The Media Relations Department of Hizbollah Wishes You A Happy Birthday by Neil MacFarquhar.
Neil MacFaruhar has more experience then most with the middle east. Having spent a good part of his boyhood growing up in pre-coup Libya and a good chunk of his adulthood as a reporter for various papers in the middle east. Working in just about every nation there and sneaking into the ones he wasn't suppose to be working in, MacFaruhar developed a street level knowledge of the nations of the middle east that most of us don't have. He's decided to share his experiences and his knowledge in this book, giving us a peek at what's going on over there.
Or what was going on before the Arab Spring and the Syrian/Iraqi civil wars. Released in 2009, in a lot of ways the situations described simply don't exist anymore. Other situations, remain sadly unchanged.
We start with a view of his boyhood in Libya, before Qaddafi took over the nation. Interwoven into this is the realization of just how shallow his interaction with the native culture was when he was a boy. He lived in an enclave that was carefully built to maintain as much of a feeling of the west as possible you see. This left him with the desire to know more as an adult which he tried his level best to satisfy working as a journalist in the middle east. Nostalgia and regret for lost chances are themes in this book although I couldn't tell you if Mr. MacFaruhar meant for them to be there. Whether it's nostalgia for the Lebanon that existed in the 1950s and 60s, or the old Alexandra of Egypt or the many missed chances and mistakes of the United States that he points to the book (I'll get back to this).
The book takes us of a tour of the Islamic middle east, taking us from Morocco to Saudi Arabia. We meet professors, Imans, photographers, farmers, cooks and more. Because of this we get a multi layered view of middle east, one we don't often see in the news. We are allowed to meet these people on their terms and to come to grips with their view of the world and what they want. We see societies in the midst of an intense debate over what kind of societies they want to be, what kind of social and political freedoms should individuals have? What is the role of religion in society? The rights and roles of women? To say there is no consensus is putting it mildly. All across the middle east you see a deep well of support for some public and recognized role for Islam (or at least with the people MacFaruhar talks to, excluding some Christian co-workers, MacFaruhar doesn't really seem to want to touch on the non-Muslim or non-Arab minorities of the Middle East). At the same, that doesn't translate to wanting a Islamic theocracy or even the kind of heavily restricted society envisioned by the Muslim Brotherhood (who get their due coverage in this book as well, I can only wonder how many of the Brotherhood members who spoke to him are now in jail or dead).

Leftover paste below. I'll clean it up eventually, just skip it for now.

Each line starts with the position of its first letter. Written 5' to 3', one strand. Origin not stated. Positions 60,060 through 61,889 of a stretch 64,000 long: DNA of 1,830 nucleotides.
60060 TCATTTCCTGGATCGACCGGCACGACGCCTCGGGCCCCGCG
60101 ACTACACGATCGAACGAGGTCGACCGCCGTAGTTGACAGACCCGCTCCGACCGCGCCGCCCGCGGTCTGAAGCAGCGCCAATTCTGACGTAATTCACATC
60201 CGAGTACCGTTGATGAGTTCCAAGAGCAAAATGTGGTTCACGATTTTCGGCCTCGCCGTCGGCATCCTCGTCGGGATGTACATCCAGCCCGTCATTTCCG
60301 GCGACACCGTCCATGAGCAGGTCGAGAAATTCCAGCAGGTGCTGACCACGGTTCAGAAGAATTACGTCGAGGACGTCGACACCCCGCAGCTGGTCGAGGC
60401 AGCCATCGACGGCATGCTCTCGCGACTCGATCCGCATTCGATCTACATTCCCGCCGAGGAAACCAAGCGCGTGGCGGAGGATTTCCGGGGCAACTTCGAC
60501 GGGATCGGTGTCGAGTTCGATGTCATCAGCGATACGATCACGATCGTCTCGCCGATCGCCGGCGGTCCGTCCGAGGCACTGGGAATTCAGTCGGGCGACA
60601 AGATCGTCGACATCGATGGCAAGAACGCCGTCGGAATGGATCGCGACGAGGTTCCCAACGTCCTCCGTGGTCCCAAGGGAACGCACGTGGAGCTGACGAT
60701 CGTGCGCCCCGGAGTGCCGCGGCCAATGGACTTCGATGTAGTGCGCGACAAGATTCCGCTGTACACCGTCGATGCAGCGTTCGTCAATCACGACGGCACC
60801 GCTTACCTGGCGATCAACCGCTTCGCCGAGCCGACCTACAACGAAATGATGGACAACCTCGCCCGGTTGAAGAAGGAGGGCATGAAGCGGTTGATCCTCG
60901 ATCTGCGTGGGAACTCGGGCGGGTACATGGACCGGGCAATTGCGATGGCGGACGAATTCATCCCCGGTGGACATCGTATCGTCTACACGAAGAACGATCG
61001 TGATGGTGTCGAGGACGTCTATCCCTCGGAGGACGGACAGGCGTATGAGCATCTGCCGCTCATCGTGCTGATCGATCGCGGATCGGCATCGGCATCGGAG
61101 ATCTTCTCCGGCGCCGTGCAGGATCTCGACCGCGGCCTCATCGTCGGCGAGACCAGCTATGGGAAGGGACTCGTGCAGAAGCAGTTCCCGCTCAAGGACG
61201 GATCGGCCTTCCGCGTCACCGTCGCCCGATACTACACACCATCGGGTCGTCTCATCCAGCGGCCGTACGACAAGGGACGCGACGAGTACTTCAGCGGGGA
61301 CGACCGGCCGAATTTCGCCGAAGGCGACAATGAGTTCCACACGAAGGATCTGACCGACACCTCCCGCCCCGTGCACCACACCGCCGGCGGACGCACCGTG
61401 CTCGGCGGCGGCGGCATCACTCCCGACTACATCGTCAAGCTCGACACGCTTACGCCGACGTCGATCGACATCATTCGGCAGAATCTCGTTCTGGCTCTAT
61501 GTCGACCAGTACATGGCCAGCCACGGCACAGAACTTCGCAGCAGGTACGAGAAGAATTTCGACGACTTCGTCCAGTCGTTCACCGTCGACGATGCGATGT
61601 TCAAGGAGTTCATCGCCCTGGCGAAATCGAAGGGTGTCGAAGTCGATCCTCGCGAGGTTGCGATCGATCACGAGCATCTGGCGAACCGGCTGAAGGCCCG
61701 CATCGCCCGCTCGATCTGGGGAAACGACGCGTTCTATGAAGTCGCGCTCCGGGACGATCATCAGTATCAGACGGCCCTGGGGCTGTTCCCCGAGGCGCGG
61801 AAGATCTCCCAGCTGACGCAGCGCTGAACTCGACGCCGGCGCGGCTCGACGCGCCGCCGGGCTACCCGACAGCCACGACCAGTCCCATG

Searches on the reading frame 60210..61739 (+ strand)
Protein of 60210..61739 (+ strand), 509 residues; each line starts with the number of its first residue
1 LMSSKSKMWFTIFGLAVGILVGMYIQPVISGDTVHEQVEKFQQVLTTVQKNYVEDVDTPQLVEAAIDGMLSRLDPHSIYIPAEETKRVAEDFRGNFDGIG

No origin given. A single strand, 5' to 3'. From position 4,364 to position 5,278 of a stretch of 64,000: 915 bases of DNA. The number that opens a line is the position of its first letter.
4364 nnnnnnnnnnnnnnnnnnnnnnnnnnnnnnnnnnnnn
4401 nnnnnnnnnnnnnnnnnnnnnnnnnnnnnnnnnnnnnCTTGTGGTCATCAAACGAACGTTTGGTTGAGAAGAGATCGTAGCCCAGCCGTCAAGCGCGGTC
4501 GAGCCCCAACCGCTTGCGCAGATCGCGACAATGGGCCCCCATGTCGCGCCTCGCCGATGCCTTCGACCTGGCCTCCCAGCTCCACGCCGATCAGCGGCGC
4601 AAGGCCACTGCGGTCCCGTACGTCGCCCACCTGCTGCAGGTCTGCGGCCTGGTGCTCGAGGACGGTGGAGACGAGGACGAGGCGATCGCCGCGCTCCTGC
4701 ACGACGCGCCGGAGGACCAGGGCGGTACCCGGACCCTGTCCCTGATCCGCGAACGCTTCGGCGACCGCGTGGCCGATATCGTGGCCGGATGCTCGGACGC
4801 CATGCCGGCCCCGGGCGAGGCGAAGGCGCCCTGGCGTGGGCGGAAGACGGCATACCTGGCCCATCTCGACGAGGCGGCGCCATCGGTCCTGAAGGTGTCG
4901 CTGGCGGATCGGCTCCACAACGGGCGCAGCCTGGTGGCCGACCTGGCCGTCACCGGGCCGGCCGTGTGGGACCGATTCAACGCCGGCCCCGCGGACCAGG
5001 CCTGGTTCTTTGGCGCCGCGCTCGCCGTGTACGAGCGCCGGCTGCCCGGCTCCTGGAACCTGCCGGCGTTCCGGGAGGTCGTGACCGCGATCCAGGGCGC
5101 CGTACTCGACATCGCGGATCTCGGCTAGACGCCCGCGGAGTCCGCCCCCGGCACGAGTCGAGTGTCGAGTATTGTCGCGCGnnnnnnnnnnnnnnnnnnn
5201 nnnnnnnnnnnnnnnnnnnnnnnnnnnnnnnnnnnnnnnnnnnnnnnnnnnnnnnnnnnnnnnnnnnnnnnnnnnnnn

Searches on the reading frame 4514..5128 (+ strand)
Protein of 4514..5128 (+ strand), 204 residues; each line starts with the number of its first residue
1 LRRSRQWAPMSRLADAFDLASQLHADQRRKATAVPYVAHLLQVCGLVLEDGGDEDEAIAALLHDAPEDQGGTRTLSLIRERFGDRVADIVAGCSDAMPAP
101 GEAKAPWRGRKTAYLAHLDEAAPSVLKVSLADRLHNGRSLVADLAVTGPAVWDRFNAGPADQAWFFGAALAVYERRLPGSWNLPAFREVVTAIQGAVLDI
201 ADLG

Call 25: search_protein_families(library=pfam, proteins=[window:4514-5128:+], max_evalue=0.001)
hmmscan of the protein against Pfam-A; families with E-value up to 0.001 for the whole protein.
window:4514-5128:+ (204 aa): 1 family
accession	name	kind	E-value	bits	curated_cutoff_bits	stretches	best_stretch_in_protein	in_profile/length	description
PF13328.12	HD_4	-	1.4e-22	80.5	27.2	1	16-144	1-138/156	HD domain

We also see that there are at least 2 middle Easts. One is a region of rich oil states ruled by despots, who are ruthless in neutering dissent and at times use terrorism either as an excuse or a method of getting their way. The other Middle East is the place where millions of people actually live, the one where public service is at best shady, government is an exercise in surrealism and being young means having no job. It's in that middle east we meet people trying to make a better tomorrow, or a least a bearable today. Often in the face of resistance from their own government. It's here we learn about a ever present fixture in the Middle East outside of Israel and Turkey. The secret police. Even “moderate” nations like Jordan and Morocco have them and they will come down on you for making such mistakes as spray painting the wrong Arab proverb on the side of your alley wall (it could be misinterpreted you see).